Theatre in Italy

Theatre In Italy

From antiquity until the mid-17th century, Italy was considered as the central place of Western culture and the starting point of worldwide phenomena such as the Roman Empire, Roman Catholic Church, cultural and educational reform and new beginning. During this period, Italy gave birth to a number of famous painters, sculptors, poets, musicians, mathematical and architects those created a niche of their own in history.

Both the internal and external facets of Western culture were born on the Italian peninsula, whether one looks at the history of the Christian faith, civil institutions, philosophy, law, art, science, or social customs and culture. Furthermore, the country played a leading role in the fight against the death penalty.

Italy was home to many well-known and influential civilizations, including the Etruscans, Greeks, and the Romans. For more than 2,000 years Italy experienced migrations, invasions and was divided into many independent states until 1861 when it became a nation-state. Due to this comparatively late unification, and the historical autonomy of the regions that comprise the Italian peninsula, many traditions and customs that are now recognized as distinctly Italian can be identified by their regions of origin. Despite the political and social isolation of these regions, Italy's contributions to the cultural and historical heritage of Europe and the world remain immense.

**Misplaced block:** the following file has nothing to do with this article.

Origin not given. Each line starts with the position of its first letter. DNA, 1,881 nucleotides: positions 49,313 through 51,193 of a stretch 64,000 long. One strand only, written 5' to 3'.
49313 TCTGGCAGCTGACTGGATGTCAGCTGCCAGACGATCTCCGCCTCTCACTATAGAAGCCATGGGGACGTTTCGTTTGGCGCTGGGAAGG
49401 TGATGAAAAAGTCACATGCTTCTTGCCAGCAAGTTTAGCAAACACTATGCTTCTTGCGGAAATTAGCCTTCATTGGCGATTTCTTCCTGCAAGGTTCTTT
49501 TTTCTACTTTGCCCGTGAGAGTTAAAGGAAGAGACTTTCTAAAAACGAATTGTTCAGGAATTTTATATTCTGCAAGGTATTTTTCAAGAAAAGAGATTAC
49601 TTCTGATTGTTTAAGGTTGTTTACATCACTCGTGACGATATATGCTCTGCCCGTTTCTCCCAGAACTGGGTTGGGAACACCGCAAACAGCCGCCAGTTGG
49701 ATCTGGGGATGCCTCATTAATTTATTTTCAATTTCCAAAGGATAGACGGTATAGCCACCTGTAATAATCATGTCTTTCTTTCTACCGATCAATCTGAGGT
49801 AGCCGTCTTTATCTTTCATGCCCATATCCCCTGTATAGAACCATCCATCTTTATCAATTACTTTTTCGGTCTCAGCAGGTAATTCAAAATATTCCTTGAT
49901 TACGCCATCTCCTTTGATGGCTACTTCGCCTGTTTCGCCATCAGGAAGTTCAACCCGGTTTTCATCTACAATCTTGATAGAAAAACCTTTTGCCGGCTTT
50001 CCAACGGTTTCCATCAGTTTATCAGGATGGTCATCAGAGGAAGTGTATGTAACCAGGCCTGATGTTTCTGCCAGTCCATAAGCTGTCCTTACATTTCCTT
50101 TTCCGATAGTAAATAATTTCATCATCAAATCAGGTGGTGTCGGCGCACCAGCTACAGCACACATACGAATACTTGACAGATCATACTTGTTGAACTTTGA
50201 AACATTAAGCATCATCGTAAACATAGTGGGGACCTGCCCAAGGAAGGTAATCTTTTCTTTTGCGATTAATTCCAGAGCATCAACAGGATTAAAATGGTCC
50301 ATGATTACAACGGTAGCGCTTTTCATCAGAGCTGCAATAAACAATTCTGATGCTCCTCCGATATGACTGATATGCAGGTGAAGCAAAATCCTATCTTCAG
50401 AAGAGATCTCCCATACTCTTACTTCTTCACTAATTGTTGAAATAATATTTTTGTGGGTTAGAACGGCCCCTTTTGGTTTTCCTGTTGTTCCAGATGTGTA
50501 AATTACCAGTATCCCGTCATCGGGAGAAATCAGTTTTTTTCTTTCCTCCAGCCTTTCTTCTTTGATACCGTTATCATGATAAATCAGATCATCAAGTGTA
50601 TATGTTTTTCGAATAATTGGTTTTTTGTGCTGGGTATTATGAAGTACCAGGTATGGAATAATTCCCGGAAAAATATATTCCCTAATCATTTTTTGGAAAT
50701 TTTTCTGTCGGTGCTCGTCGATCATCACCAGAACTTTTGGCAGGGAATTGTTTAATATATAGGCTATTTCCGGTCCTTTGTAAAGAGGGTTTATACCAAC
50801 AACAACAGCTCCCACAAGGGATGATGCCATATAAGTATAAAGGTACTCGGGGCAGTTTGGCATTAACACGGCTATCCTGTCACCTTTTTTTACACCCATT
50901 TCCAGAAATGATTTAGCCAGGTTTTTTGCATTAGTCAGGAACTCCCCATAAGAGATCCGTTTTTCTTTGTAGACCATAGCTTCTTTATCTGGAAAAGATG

The famous elements of Italian culture are its art, music, fashion, and iconic food. Italy was the birthplace of opera, and for generations the language of opera was Italian, irrespective of the nationality of the composer. Popular tastes in drama in Italy have long favored comedy; the improvisational style known as the Commedia dell'arte began in Italy in the mid-16th century and is still performed today. Before being exported to France, the famous Ballet dance genre also originated in Italy.

The country boasts several world-famous cities. Rome was the ancient capital of the Roman Empire and seat of the pope of the Catholic Church. Florence was the home of many artists of the Renaissance, a period of great achievements in the arts. Other important cities are Turin, which used to be the capital of Italy, is now one of the world's great centers of automobile engineering. Milan is the industrial, commercial and financial center of Italy and a fashion capital. Venice, with its intricate canal system and rich cultural history, attracts tourists from all over the world.

Italy is home to the greatest number of UNESCO World Heritage Sites (47) to date, and one estimate says that the country is home to half the world's great art treasures. According to the Court of Auditors, Italy has 3,430 museums, 409 of which are in Tuscany, 380 in Emilia-Romagna, 346 in Lombardy and 302 in Lazio. Then there are 216 archaeological sites, 10,000 churches, 1,500 monasteries, 40,000 assorted castles, towers and fortresses, 30,000 stately homes, 4,000 gardens, 1,000 major historic town centres and more besides.

Read more about Theatre In Italy:  Cuisine, Education, History, Italian People, Language, Libraries and Museums, Politics, Religion, Sports, See Also

Other articles related to "theatre in italy":

Theatre In Italy - See Also
... Italophilia List of cultural icons of Italy National symbols of Italy. ...

Famous quotes containing the words italy and/or theatre:

    Everything in Italy that is particularly elegant and grand ... borders upon insanity and absurdity—or at least is reminiscent of childhood.
    Alexander Herzen (1812–1870)

    As in a theatre the eyes of men,
    After a well-graced actor leaves the stage,
    Are idly bent on him that enters next,
    Thinking his prattle to be tedious,
    Even so, or with much more contempt, men’s eyes
    Did scowl on gentle Richard.
    William Shakespeare (1564–1616)